Prophet Muhammed’s Teaching Methodologies

In this article, I am going to look into the teaching methodology of the prophet Muhammed (PBUH) relating it to the contemporary educational theories. The paper will be divided into three sections: 1) Introduction, 2) The prophet’s teaching methodology, 3) Conclusion.


Prophet Muhammed (PBUH) is the greatest teacher who was able to transform the behaviours of a group of Bedouins in the Arabian Peninsula into the world’s leading civilisation in a relatively short time. This is because he was sent by Allah, the creator of the heavens and the earth and what is between them. Allah said to his prophet, the meaning of which is, “And thou (standest) on an exalted standard of character” Qurán (68:4)

The prophet’s teaching methodology

  1. Using visual aids:

Ali Ibn Abi Talib narrated: The Prophet of Allah [SAW] took hold of some silk in his right hand and some gold in his left, then he said: “These two are forbidden for the males of my Ummah[1]

The prophet used realia as well as speaking in order to stress the importance of the topic. Realia is ‘real-world objects that are brought in to the classroom as tools or aids’ as Robertson and Acklam (2000) said. I believe that realia provides an unforgettable visible true experience to the students.

  1. Sympathising

Anas Ibn Malik narrated: I had a young brother who was called Abu Umair. He had a sparrow with which he played, but it died. So one day the prophet (May peace be upon him) came to see him and saw him grieved. He asked: What is the matter with him? The people replied: His sparrow has died. He then said: Abu ‘Umair! What has happened to the little sparrow?[2]

Saphier, Haley-Speca and Gower (2008:21) suggested that educators should be aware of the learners’ emotional state and bring them into balance when needed.

  1. Encouraging and praising

The messenger of Allah said to Abi Musa Al Asháari “If you were to see me, as I was listening to your recitation (of the Qur’an) yester-night (you would have felt delighted). You are in fact endowed with a sweet voice like that of David himself.[3]

Encouragement, enthusiasm and praise are the first three moves to win students in the attention continuum proposed by the Research for Better Teaching Incorporation[4].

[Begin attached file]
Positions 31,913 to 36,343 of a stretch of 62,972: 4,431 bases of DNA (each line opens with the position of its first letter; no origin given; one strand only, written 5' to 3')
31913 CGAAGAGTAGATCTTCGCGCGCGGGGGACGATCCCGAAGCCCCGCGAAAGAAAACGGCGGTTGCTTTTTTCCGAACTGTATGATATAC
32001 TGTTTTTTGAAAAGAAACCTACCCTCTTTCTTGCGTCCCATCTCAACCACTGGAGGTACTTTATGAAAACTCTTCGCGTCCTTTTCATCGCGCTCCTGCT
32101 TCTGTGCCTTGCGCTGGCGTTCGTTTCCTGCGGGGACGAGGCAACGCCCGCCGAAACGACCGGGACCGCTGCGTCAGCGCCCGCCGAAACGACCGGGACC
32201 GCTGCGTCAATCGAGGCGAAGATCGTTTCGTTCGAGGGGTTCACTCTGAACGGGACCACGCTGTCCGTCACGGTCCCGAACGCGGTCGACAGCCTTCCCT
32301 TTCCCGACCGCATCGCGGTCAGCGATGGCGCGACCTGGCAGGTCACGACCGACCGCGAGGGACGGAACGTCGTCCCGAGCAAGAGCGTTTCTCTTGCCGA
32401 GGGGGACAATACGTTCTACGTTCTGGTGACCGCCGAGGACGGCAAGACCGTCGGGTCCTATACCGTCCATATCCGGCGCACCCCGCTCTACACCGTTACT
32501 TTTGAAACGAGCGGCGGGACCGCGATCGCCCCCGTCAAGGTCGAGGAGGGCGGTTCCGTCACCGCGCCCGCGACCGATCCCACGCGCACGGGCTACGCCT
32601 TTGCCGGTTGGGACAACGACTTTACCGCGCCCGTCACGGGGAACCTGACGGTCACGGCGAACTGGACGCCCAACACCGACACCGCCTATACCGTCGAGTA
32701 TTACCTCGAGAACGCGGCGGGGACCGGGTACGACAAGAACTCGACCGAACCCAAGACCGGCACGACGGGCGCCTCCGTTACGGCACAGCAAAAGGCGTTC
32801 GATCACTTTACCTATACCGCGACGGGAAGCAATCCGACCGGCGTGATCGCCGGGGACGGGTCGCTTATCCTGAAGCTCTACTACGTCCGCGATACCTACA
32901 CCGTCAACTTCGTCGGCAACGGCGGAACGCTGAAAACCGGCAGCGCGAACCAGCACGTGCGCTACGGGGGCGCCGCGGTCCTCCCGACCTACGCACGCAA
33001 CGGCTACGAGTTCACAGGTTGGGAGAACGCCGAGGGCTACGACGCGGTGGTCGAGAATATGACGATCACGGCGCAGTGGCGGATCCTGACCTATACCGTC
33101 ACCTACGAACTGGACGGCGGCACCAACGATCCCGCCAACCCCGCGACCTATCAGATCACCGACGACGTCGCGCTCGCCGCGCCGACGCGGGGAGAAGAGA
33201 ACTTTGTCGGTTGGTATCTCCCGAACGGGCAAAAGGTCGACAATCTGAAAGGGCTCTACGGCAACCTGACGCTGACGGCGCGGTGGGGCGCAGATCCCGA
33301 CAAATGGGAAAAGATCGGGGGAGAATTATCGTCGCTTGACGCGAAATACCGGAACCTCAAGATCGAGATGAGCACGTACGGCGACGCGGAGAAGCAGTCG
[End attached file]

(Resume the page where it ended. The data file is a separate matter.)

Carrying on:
1. Experiencing and observation

In the long hadith of Sahl Ibn Sáad when he described how the prophet of Allah performed a prayer and then he faced the people and said: “I have done this so that you may follow me and learn the way I pray[5]

A student, at the end of each month, remembers 13% of the data he gets through listening, 75% through seeing and 95% through discussion, experience and writing. (Bakkar, 2011: 53-54)

  1. Questioning

Abdullah Ibn Omar’s hadith when the prophet asked the companions about a tree which is blessed like a Muslim[6].

Also, the Hadith of Abi Hurairah when the prophet asked them: “Should I not suggest to you that by which Allah obliterates the sins and elevates the ranks?[7]

Bakkar (2011: 36-37) indicated that when we ask the learners meaningful questions it develops their intelligence and this skill makes the discussion more vivid and understandable.


Overall, what’s outstanding, I believe, is that all which is mentioned in this paper is a drop in the ocean compared to the teaching methodology of prophet Muhammed (PBUH). Teaching theories change over time; nevertheless, the prophetic methodology is still the renewable source from which we continue to benefit. For one thing, prophet Muhammed is selected by Allah to guide all humanity until the Day of Judgment, for another, the manifestation of his teaching methodology in the generations which followed his way is second to none: they opened the whole world and made breakthroughs in various fields whether education, theology, science or philosophy.


Al Abbasi, M. E. (2007) الرسول المربي و الأطفال, [online]. Available from <> [Accessed: 7th July 2014]

Bakkar, A. (2011) صفحات في التعليم و النهوض بالشخصية, Cairo: Dar Assalam

Mahmoud, Y. (n.d.) سلسلة إعداد الداعية المربى : مواقف تربوية من حياة الرسول, [online]. Available from <> [Accessed: 6th July 2014]

Pickthal (n.d.) Qurán Translation [online]. Available from <> [Accessed: 6th July 2014]

Robertson, C. and Acklam, R. (2000) Action Plan for Teachers, London: BBC World Service

Saphier, J., Haley-Speca, M. A., and Gower, R. (2008) The Skillful Teacher, 6th edition, USA: Research for Better Teaching, Inc.

Smith, M. K. (2001, 2010) David A. Kolb on experiential learning, the encyclopedia of informal education [onlie]. Available from: <> [Accessed: 7th July 2014]

Sunnah (2014) Sahih Al Bukhari [online]. Available from <> [Accessed: 7th July 2014]

Sunnah (2014) Sahih Muslim [online]. Available from <> [Accessed: 7th July 2014]

Sunnah (2014) Sunan Abi Dawud [online]. Available from <> [Accessed: 7th July 2014]

Sunnah (2014) Sunan an-Nasaí [online]. Available from <> [Accessed: 7th July 2014]

[1] Sunan An-Nasaai 5144

[2] Sunan Abi Dawud 4969

[3] Sahih Muslim 793

[4] More data can be found in The Skillful Teacher (2008, pp.24)

[5] Sahih Al Bukhari 917

[6] Sahih al-Bukhari 5444

[7] Sahih Muslim 251

About Ahmed Othman

Ahmed is an English teacher, a teacher trainer, a public speaker, a writer and a therapist.

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